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Childhood Economic Conditions and Length of Life: Evidence from the UK Boyd Orr Cohort, 1937–2005

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Author Info

  • Frijters, Paul

    ()
    (University of Queensland)

  • Shields, Michael A.

    ()
    (Monash University)

  • Hatton, Timothy J.

    ()
    (University of Essex)

  • Martin, Richard M.

    ()
    (University of Bristol)

Abstract

We study the importance of childhood socioeconomic conditions in explaining differences in life expectancy using data from a sample of around 5,000 children collected in the UK in 1937-39, who have been traced through official death records up to 2005. We estimate a number of duration of life models that control for unobserved household heterogeneity. Our results confirm that childhood conditions such as household income and the quality of the home environment are significant predictors of longevity. Importantly, however, the role of socio-economic status appears to differ across cause of death, with household income only being a significant predictor of death from cancer. Moreover, we find that children born in a location with relatively high infant mortality rates live significantly fewer years, that 1st born children in the family live significantly more years, and that there is a very high correlation in longevity across children from the same family across all causes of death. We estimate that the difference in life expectancy between ‘good’ and ‘bad’ households is as large as 11 years.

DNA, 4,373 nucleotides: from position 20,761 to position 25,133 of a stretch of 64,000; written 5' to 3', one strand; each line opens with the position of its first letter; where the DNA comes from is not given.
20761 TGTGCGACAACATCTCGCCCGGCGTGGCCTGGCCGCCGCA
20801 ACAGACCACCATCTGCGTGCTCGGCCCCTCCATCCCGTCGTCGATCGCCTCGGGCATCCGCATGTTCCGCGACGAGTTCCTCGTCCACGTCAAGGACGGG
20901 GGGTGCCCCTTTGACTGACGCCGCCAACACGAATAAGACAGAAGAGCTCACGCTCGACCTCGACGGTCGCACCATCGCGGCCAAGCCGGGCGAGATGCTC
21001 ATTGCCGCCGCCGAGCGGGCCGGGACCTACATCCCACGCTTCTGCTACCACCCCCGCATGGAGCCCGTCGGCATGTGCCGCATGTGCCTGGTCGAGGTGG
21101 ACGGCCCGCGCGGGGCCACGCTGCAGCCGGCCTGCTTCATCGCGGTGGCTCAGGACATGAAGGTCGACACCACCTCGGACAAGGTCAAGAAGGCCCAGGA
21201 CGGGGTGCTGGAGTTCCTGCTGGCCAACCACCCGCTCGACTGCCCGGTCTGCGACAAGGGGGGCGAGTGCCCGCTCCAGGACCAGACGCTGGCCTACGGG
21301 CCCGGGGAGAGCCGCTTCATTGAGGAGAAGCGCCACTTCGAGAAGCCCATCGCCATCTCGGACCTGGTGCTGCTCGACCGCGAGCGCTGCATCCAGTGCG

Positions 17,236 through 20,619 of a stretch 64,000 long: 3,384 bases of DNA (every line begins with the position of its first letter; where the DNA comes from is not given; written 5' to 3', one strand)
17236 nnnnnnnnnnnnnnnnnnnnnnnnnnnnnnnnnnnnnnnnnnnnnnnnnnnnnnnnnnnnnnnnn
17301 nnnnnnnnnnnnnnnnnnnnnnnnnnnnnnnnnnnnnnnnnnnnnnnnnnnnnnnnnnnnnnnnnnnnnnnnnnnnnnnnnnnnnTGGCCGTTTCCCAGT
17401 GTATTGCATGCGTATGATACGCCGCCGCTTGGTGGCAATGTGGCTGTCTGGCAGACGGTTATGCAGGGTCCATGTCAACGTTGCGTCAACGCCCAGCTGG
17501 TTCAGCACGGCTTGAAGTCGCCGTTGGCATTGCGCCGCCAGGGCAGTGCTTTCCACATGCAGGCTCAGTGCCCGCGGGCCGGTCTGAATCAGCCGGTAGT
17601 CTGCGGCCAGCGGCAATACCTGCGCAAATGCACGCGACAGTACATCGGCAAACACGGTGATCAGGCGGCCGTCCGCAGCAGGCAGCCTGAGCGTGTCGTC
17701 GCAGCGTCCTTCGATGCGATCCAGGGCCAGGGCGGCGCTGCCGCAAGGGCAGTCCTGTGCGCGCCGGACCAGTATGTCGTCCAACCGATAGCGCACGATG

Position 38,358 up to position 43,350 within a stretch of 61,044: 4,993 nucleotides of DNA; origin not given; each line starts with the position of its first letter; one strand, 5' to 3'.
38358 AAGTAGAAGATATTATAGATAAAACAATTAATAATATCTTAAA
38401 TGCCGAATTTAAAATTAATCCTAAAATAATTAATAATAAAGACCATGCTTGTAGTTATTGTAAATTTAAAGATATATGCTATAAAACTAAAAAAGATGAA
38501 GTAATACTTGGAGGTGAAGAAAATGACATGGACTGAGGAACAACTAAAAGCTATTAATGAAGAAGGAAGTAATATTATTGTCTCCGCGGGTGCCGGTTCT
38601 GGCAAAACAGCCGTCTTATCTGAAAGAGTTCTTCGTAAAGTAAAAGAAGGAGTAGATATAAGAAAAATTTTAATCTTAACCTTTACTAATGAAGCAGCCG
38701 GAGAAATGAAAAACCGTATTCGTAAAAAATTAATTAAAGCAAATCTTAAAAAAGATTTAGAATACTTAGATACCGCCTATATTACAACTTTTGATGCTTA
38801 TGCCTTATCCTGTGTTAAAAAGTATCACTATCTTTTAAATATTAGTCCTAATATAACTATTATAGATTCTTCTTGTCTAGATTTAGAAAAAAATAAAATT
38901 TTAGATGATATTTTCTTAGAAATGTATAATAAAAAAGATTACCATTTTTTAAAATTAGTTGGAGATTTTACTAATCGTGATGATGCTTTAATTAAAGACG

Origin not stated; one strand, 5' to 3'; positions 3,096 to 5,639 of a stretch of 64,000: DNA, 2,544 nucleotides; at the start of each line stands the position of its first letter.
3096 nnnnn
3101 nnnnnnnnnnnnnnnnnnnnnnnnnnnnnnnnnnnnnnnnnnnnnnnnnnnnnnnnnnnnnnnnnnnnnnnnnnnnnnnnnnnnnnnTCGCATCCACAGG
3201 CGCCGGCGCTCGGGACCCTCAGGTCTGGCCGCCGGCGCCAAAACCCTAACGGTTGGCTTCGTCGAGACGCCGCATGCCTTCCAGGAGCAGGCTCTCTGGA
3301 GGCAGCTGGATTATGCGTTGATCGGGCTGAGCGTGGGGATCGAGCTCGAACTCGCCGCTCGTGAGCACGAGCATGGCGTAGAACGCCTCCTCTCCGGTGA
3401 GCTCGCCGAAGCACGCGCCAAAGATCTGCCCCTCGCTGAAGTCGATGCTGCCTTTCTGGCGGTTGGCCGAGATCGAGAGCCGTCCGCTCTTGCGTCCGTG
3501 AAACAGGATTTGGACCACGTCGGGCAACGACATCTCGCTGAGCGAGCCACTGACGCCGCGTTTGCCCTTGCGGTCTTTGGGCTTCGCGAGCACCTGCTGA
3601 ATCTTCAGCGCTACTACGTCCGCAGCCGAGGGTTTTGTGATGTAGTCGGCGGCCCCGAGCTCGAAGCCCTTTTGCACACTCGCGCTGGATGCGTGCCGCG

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Bibliographic Info

Paper provided by Institute for the Study of Labor (IZA) in its series IZA Discussion Papers with number 3042.

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Length: 22 pages
Date of creation: Sep 2007
Date of revision:
Publication status: published in: Journal of Health Economics, 2010, 29 (1), 39-47
Handle: RePEc:iza:izadps:dp3042

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Keywords: length of life; duration models; socio-economic characteristics; childhood;

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References

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  1. Alison Booth & Hiau Kee, 2009. "Birth order matters: the effect of family size and birth order on educational attainment," Journal of Population Economics, Springer, Springer, vol. 22(2), pages 367-397, April.
  2. Carlos Bozzoli & Angus S. Deaton & Climent Quintana-Domeque, 2007. "Child Mortality, Income and Adult Height," NBER Working Papers 12966, National Bureau of Economic Research, Inc.
  3. Modin, Bitte, 2002. "Birth order and mortality: a life-long follow-up of 14,200 boys and girls born in early 20th century Sweden," Social Science & Medicine, Elsevier, Elsevier, vol. 54(7), pages 1051-1064, April.
  4. Timothy J. Hatton & Roy >. Bailey, 2000. "Seebohm Rowntree and the postwar poverty puzzle," Economic History Review, Economic History Society, Economic History Society, vol. 53(3), pages 517-543, 08.